etc.8.The curve presents an average value of Cg determined for various approach and downstream conditions and may be used for preliminary design purposes. Version 2 CE IIT. 4. In fact. it may be noticed that the discharge equation mentioned above for calculating flow through a gated spillway as recommended in IS: 6934-1998 may not be strictly correct as the gate opening becomes larger. b) Profile of the bottom surface of the breast wall. generally the ogee-crested type. and c) Estimation of discharge efficiency of the spillway. the following parameters are required to be determined: a) Profile of the spillway crest including the upstream and downstream quadrants. are sometimes provided with a breast wall from various considerations such as increasing the regulating storage of flood discharge.10 Spillway profile with breast wall Spillways. reducing the height of the gate. comparable to the hydraulic head Hc. For the spillways with breast wall. minimizing the cost of gate operating mechanism. Kharagpur .

Figure 36 shows pertinent details of various profiles of the spillway with a breast wall. Ogee Profile .04 B (5) Version 2 CE IIT.541 D (Hd/D)0.32 and B3 = 0. The following guidelines for determining the parameters mentioned above may be used for preparing preliminary designs and studies on hydraulic model may be conducted for confirming or improving on the preliminary design.3693 D (Hd/D)0.Upstream Quadrant’ The upstream quadrant may conform to an ellipse with the equation: X 32 Y32 + =1 A32 B32 where A3 = 0.The flow through a spillway with breast wall has been idealised as two-dimensional flow through a sharp edged orifice in a large tank. Kharagpur .

4 D (10) (11) The upstream edge of the breast wall is in line with the upstream edge of the spillway and the downstream edge is in line with the spillway crest axis. as shown in Figure 36.4 2.025 and Ηd D (7) ⎛Η ⎞ n 4 = 1. Kharagpur . Version 2 CE IIT.782 − 0.541D⎜ d ⎟ ⎝ D ⎠ n5 = 0.0099⎜ d − 1⎟ ⎝ D ⎠ Bottom Profile of the Breast Wall The bottom profile of the breast wall may conform to the equation: (8) Χ5 = where Κ5 ⋅ Υ52.Ogee Profile .04 − 0.32 (9) ⎛Η ⎞ Κ 5 = 0.4 n5 0.Downstream profile The downstream profile may conform to equation: n Χ n4 = Κ 4 ⋅ H d 4 −1 ⋅ Υ4 4 (6) where Κ 4 = 0. The details of the upstream curve of the crest and bottom profile of breast wall are shown in Figure 37.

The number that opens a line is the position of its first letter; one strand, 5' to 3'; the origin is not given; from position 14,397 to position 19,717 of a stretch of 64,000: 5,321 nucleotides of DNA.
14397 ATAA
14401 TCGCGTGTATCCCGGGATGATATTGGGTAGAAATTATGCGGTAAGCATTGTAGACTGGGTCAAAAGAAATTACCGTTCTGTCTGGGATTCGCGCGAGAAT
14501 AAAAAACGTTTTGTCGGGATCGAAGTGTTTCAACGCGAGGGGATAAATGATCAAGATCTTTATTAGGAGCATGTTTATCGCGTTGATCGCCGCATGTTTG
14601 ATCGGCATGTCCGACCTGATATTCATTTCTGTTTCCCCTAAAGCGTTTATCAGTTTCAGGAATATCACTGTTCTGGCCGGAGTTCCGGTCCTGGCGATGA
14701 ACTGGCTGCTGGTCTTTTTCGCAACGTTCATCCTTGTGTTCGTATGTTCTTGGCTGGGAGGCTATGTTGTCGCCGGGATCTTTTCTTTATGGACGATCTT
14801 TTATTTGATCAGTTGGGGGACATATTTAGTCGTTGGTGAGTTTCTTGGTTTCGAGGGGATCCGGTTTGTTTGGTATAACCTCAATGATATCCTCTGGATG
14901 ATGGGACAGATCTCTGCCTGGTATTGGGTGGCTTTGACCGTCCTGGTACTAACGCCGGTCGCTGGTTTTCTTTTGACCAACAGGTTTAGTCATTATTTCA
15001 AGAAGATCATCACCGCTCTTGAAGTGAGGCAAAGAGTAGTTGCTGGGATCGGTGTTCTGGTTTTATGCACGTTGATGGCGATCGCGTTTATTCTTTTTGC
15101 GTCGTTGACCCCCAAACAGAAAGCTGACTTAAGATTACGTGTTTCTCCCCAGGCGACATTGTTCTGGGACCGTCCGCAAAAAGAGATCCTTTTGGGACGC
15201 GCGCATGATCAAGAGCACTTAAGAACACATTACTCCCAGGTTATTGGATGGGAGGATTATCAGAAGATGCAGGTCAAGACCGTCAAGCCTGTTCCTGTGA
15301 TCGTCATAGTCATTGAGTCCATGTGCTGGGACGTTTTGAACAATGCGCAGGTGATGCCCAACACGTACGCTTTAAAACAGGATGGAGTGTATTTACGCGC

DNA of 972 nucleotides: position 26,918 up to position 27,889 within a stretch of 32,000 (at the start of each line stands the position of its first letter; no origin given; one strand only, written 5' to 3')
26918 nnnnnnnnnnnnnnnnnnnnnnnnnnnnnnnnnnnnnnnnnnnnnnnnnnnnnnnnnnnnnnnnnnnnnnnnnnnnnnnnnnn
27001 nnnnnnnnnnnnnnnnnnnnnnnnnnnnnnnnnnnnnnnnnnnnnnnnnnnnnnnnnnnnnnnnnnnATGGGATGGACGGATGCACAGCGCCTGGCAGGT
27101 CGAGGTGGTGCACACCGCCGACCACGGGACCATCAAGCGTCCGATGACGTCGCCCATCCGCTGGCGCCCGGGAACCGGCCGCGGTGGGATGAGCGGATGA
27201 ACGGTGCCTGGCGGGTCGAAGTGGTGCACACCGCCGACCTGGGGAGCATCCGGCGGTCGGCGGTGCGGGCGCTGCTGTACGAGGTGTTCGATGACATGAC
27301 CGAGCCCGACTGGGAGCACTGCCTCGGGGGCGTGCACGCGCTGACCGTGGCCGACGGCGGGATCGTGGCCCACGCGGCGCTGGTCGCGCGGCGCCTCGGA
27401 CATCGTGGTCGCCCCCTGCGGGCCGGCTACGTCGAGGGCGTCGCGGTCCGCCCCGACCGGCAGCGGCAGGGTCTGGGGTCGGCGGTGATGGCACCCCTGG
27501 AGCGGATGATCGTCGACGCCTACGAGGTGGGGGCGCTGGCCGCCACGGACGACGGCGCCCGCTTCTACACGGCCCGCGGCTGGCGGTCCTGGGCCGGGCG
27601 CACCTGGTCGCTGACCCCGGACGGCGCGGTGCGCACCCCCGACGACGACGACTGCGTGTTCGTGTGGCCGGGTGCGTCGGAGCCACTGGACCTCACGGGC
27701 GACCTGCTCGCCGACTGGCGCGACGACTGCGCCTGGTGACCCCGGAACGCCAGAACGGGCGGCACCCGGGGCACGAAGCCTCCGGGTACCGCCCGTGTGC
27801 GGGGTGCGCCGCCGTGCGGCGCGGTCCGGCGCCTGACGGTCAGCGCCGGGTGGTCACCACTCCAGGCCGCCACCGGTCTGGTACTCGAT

33.Discharge Computation The discharge through the breast wall spillway may be estimated by the equation: ⎧ ⎛ Va2 ⎞⎫ ⎪ ⎜ ⎟⎪ Q = C b ⋅ L ⋅ D ⎨2 g ⎜ Η c + ⎬ 2 g ⎟⎪ ⎪ ⎝ ⎠⎭ ⎩ 0.326238(H/Hd)2 Typical values of Cb are: H/Hd Cb Version 2 CE IIT.148631 + 0. Cb = 0. Kharagpur (13) .8 to 1.945305(H/Hd) – 0.5 (12) The following equation relates Ch with the parameter (H/Hd) in the range of H/Hd = 0.

whereas for an arch dam a free fall or morning glory or chute or tunnel spillway is more appropriate.829 4. For earth and rockfill dams. Gravity dams are mostly provided with ogee spillways. The general considerations that provide the basic guidelines are as follows: Safety Considerations Consistent with Economy Spillway structures add substantially to the cost of a dam. b) Availability of tail channel. Kharagpur . its capacity and flow hydraulics.8.11 Selection of spillways The Bureau of Indian Standards code IS: 10137-1982 “Guidelines for selection of spillways and energy dissipators” provide guidelines in choosing the appropriate type of spillway for the specific purpose of the project. tail race and other structures downstream.769 0.80 1. and d) Topography Type of Dam This is one of the main factors in deciding the type of spillway. that is. A diversion dam can have a fixed level crest. economy in cost should not be the only criterion. non-gated crest.15 1. Certain spillways alter greatly the shape of the hydrograph downstream Version 2 CE IIT.696 0.00 1. Hydrological and Site Conditions The type of spillway to be chosen shall depend on: a) Inflow flood. Purpose of Dam and Operating Conditions The purpose of the dam mainly determines whether the dam is to be provided with a gated spillway or a non-gated one. In selecting a type of spillway for a dam.797 0. chute and ogee spillways are commonly provided. Conditions Downstream of a Dam The rise in the downstream level in heavy floods and its consequences need careful consideration.33 0.0. The cost of spillway must be weighed in the light of safety required below the dam. c) Power house.